Duane Underwood, Jen-Ho Tseng, Prospect Rankings, and Other Bullets

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Duane Underwood, Jen-Ho Tseng, Prospect Rankings, and Other Bullets

Chicago Cubs

jen-ho tseng kane cubsMichigan plays tonight at Rutgers, their first game since being humiliated by Minnesota at home, and since becoming a national story for all the wrong reasons. A win won’t be much of a salvo, because it’s quite clear UM didn’t do the right thing this week. I love the Wolverines, and I don’t want to wish ill on the young players, but I think I’d prefer to see Michigan lose again today. Big. The Cubs have let me down in other ways in the last decade, but I never felt like they were doing wrong. It’s unfathomable to me after 20+ years of Michigan fandom, but this week has me wondering whether I should start supporting my local team – and alma mater – a little more openly. I’m just so disappointed.

  • If you missed it, Baseball America came out with its top 20 prospect list for the Midwest League, and it was bereft of Cubs prospects, save one, Duane Underwood, down at 18. In isolation, having only one prospect show up on the list was not a surprise – the Midwest League is huge, and the Kane County Cougars were loaded with really interesting young players, but not necessarily classically elite prospect types – but Underwood over Jen-Ho Tseng was a substantial surprise. My only guess at the time was BA’s sources were going with Underwood’s significantly higher upside (he might be the only lower-level Cubs pitching prospect right now with a front-of-the-rotation ceiling) over Tseng’s polish and age/level dominance. Sure enough, in his chat at BA, J.J. Cooper confirmed that was precisely it: “Underwood has way more stuff. Tseng was consistently 88-90 without really a plus pitch. He locates well and baffled a lot of hitters, but what he showed this year was more back-end of the rotation stuff. Underwood at his best is 93-96 mph with a hammer curveball. There’s more upside to that assortment of pitches.” Fair enough, though I still think a 19-year-old pitcher who dominated full season ball – his first exposure in the States – with mid-rotation upside should be on a list like this. Tseng’s got a great curveball, too …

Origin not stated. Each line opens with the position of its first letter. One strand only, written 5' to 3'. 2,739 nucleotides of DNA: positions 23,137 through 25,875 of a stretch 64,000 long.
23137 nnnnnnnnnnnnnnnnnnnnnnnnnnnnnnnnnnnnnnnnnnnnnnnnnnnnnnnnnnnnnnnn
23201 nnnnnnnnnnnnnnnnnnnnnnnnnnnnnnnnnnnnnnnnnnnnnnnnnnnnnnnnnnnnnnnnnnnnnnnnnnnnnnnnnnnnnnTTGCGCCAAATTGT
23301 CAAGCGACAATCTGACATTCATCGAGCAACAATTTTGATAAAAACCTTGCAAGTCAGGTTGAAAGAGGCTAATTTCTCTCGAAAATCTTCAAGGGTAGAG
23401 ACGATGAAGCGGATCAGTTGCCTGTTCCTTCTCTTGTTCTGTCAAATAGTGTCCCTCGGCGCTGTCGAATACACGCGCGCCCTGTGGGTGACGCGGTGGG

• (But I don’t want to be too hard on BA here – with 16 teams in the league, especially a lower-level league where guys are all projection and fresh out of the draft/IFA/etc., there are probably 100 guys who’ve got a legit case to be on this list. There’s no doubt that Tseng is in that discussion. He’ll just have to do it again at High-A Myrtle Beach next year. And, in the meantime, here’s hoping Underwood breaks out. And Daury Torrez, too. And Juan Paniagua. And Paul Blackburn. And Tyler Skulina. Everyone from Kane County. All the breakout pitching prospects!)
  • Cooper also gets into Kyle Schwarber a bit in the chat (Schwarber didn’t qualify for the list), and expresses serious concerns about his defense – not just behind the plate, but also in the outfield. “He’s a well-below average defender in the outfield right now. At least one manager who wasn’t all that sold on his catching ability said that it was way beyond his ability in left field right now. As that manager put it ‘It’s not good. He’s just not going to run around in the outfield. Maybe he plays first?’ Everyone loved Schwarber’s bat, but it was hard to find anyone who was confident about where he will play long-term.” I’m not too worried about it, given that catching is still a possibility, and, with his athleticism and work ethic, becoming passable in left field should be a reasonable enough task for him long-term.
  • No surprise: Kevin Towers is leaving the Diamondbacks’ organization after Tony La Russa was installed as his new boss, was stripped of his GM role, and Dave Stewart was hired as the new GM. Towers had the opportunity to stay in the org in another role, but this was a fait accompli. He’ll get another job in baseball somewhere because, despite some boners in Arizona, he does have some skills to offer. But he may never get another top-level gig.
  • Some great things and great shots about Chicago.
  • If you missed yesterday’s short explanation of xFIP, an important advanced pitching statistic, may I recommend you check this out (and subscribe to BN’s YouTube page here for future videos):

Author: Brett Taylor

Brett Taylor is the Editor and Lead Cubs Writer at Bleacher Nation, and you can find him on Twitter at @BleacherNation and @Brett_A_Taylor.